The war over sexist onesies

Gymboree's "Pretty Like Mommy" line reinforces harmful stereotypes. It might seem minor, but here's why it matters


Mary Elizabeth Williams
November 21, 2011 10:00PM (UTC)

It's just baby clothes, for God's sake. What's the big deal? Or, as Sasha Brown-Worsham declared on the Stir, those "Moms Freaked Over 'Sexist' Onesie Need to Chill."

Indeed, in a world in which little girls are peddled crotchless thongs, push-up bras and Playboy bunny-themed accessories, Gymboree's controversial onesies declaring that baby boys are "Smart Like Dad" while girls are "Pretty Like Mommy" seem like pretty small potatoes. Yet when images of the outfits hit the Web, the outraged Moms Rising advocacy group created a petition noting "there's no option to purchase a Smart Like Mommy onesie for boys or girls." They urged Gymboree to "stop selling children’s clothing that promotes harmful gender stereotypes immediately."

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So this weekend, Brown-Worsham lamented on the Stir that "if we get hysterical over every perceived slight, we won't get anywhere," and warned, "Choose your battle, ladies." Commenters agreed, declaring, "These moms obviously have nothing better to do."

It is, however, possible to be pissed at sartorial sexism and still have umbrage left to take aim at sex abuse, how Congress is nutritionally short-changing our children or any number of compelling issues. To care about one thing doesn't mean you have to relinquish your stake in everything else, or that you live in a world in which all issues merit the exact amount of care and attention. And calling BS on a crappy marketing plan doesn't mean you're "hysterical" over a "perceived slight."

Our children are sold gender expectations from before they're born – as a friend learned when her sonogram technician announced the sex of her fetus by declaring "it's a princess!" Though both the "smart" and "pretty" onesies appear to have been yanked from  Gymboree's website, if you want to know what our cultural aspirations for our kids are, right now, in this ostensibly enlightened age, just take a gander at the rest of the company's collection. And remember, this is just one generally uncontroversial and highly trusted brand.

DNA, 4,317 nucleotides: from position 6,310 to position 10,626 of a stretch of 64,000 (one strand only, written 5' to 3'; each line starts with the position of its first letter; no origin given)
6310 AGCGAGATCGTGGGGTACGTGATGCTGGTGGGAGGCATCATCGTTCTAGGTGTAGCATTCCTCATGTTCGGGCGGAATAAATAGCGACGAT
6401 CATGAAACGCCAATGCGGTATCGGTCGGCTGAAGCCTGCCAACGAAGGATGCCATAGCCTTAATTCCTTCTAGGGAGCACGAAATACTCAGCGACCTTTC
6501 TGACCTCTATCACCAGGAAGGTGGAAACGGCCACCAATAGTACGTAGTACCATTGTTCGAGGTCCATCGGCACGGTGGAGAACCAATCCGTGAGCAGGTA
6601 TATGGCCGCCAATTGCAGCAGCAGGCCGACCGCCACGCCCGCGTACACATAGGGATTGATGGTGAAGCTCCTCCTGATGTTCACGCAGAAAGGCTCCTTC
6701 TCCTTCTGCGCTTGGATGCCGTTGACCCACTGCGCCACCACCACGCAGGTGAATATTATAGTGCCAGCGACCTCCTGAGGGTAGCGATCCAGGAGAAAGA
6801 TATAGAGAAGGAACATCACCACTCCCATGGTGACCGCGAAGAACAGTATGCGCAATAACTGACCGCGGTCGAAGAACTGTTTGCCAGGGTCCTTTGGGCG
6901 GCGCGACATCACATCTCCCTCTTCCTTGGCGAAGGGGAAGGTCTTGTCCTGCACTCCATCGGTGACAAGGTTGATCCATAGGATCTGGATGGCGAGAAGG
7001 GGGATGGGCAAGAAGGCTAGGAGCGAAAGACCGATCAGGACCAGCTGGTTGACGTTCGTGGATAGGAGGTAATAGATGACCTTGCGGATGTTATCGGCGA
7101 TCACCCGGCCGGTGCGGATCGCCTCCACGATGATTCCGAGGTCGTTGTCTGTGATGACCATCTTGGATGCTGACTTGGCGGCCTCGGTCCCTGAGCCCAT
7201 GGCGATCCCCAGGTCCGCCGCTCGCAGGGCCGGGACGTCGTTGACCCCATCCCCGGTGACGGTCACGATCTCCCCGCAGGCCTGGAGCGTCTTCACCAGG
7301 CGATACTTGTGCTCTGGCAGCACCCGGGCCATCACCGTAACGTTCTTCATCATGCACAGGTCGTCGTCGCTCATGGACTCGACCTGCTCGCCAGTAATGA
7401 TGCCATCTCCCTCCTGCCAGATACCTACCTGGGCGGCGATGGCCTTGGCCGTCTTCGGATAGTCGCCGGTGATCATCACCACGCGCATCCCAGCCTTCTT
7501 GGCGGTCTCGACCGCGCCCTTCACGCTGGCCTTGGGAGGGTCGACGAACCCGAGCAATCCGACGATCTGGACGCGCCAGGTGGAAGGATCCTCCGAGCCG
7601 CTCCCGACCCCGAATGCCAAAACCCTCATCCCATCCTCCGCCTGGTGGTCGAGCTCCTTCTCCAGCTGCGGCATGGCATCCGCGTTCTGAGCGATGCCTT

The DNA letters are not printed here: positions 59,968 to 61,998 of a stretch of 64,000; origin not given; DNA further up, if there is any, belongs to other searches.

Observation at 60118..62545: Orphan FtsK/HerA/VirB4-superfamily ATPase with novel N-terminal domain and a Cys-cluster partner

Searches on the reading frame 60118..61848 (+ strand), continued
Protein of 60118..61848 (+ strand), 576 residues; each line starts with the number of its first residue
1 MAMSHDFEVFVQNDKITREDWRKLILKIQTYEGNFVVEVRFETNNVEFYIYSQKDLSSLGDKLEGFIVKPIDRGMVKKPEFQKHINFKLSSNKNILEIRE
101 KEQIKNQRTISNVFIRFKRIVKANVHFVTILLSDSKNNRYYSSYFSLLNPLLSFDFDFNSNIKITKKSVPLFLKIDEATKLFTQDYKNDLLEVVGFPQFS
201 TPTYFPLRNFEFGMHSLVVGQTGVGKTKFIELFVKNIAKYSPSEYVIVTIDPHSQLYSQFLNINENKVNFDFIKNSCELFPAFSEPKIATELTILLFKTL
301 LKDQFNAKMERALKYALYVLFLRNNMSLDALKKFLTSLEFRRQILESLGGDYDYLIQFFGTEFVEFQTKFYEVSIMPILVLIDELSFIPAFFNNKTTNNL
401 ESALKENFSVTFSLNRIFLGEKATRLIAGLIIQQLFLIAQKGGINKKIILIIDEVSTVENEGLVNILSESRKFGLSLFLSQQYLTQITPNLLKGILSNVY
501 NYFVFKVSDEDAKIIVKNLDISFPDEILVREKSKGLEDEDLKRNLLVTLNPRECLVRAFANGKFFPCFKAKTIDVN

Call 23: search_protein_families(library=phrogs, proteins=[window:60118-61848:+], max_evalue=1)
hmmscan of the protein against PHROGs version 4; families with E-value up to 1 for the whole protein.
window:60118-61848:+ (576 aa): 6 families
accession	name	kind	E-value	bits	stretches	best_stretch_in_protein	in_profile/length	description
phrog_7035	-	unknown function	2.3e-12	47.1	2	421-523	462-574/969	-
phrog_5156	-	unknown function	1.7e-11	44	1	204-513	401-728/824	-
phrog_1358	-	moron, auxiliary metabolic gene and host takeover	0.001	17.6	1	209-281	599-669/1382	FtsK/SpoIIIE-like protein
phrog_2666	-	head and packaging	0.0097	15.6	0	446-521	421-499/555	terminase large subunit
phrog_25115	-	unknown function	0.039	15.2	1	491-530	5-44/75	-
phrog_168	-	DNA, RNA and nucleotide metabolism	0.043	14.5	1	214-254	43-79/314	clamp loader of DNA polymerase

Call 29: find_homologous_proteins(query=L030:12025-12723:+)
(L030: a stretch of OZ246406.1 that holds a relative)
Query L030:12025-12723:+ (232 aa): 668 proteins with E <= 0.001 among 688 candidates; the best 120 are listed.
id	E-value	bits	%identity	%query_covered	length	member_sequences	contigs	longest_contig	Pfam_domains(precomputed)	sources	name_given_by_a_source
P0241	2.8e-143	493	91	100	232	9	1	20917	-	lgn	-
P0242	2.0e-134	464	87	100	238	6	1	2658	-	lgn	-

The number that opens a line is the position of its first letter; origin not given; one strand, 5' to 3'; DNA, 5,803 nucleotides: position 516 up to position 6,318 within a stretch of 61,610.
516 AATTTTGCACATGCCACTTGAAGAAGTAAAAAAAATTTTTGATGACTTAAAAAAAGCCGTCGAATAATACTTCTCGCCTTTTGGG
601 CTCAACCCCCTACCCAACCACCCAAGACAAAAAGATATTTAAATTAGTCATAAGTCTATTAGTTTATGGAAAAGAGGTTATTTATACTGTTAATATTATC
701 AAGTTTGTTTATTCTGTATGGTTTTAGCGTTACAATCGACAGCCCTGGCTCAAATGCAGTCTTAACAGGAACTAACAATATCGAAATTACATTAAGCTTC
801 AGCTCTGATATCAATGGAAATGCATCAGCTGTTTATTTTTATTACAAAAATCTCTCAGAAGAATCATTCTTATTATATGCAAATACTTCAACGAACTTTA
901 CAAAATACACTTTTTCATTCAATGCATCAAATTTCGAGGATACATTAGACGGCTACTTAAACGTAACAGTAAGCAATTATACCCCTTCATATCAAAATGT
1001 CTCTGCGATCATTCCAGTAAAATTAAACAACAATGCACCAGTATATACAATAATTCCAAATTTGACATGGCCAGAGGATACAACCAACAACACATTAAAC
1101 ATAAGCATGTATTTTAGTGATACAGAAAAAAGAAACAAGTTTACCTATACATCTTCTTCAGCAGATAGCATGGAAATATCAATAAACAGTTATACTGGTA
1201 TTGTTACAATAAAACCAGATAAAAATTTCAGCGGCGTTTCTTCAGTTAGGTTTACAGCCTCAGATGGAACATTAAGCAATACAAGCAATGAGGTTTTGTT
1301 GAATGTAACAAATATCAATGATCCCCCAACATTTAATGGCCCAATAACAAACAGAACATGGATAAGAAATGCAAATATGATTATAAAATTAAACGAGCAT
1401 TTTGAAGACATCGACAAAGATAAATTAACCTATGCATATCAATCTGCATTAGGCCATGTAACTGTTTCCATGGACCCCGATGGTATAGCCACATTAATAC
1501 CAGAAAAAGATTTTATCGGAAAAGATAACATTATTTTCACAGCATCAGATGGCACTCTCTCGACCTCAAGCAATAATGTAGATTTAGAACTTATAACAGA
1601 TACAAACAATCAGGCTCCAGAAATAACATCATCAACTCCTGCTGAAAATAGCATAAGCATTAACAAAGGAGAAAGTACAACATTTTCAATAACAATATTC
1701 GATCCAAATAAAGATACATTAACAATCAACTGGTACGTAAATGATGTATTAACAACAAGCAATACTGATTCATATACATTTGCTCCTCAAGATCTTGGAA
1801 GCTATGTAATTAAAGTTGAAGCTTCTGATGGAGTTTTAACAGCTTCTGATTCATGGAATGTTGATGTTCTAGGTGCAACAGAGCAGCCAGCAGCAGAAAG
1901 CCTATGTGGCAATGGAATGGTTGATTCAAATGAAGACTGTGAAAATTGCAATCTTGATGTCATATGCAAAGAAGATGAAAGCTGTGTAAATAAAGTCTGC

If you're a little boy, you can be "Daddy's Little Buddy." A "Perfect Little Man." You can be a "rascal" or "cool," an "Adventure Seeker" or "Mr. Personality." You can wear a football and the moniker "Daddy's MVP." If you're a girl, you can be a MVP, too. But for the little ladies, those letters stand for "Most Valuable Princess." You can also be "cutie sweet" or a "fairy." You can be "Daddy's Little Cupcake" or "A Little Bon Bon." Dream big, baby girls! Boys may be on a course for greatness, but you can be a dessert! Gymboree also has an entire "Smart Little Guy" line  that allows parents to dress their sons in math formulas and "Genius" bodysuits. Girls, meanwhile, are consigned to the "Cozy Cutie" shop. Can you see why some of us are pissed off?

I am far from anti-girly-girl. I am a lady who wears ruffled skirts to doctor's appointments, whose emergency kit contains mascara. When told I needed "sturdy hiking shoes" for a trip, I not only had to buy my first pair, but found one with sequins. My daughters are similarly, unmistakably femme, as their impressive collection of wigs makes evident. And I understand that certain evolutionary theories would tell us we are wired to value beauty in females and other qualities, like brains and success, in males.

Yet our XX chromosomes do not instill any natural aspirations to be Tinkerbell or to wear tiaras. That is learned; it's imposed from the onesies we dress our babies in all the way to the "Too Pretty to Do Homework" crap aimed at our tweens. The clear implication is that attractiveness -- not daring, not intelligence -- is enough for them.

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I want my daughters – and yours – to grow up in a world in which they can brag of their math prowess or their rascally natures on their own shirts. Not shirts pinched from the boy's collection, but their own. They can rock them with their tutus and their glitter headbands if they so desire; they can still be pretty. But they need to know that just because you're a girl, you're not limited to being anybody's fairy, princess or fluffy little cupcake.


Mary Elizabeth Williams

Mary Elizabeth Williams is a staff writer for Salon and the author of "A Series of Catastrophes & Miracles."

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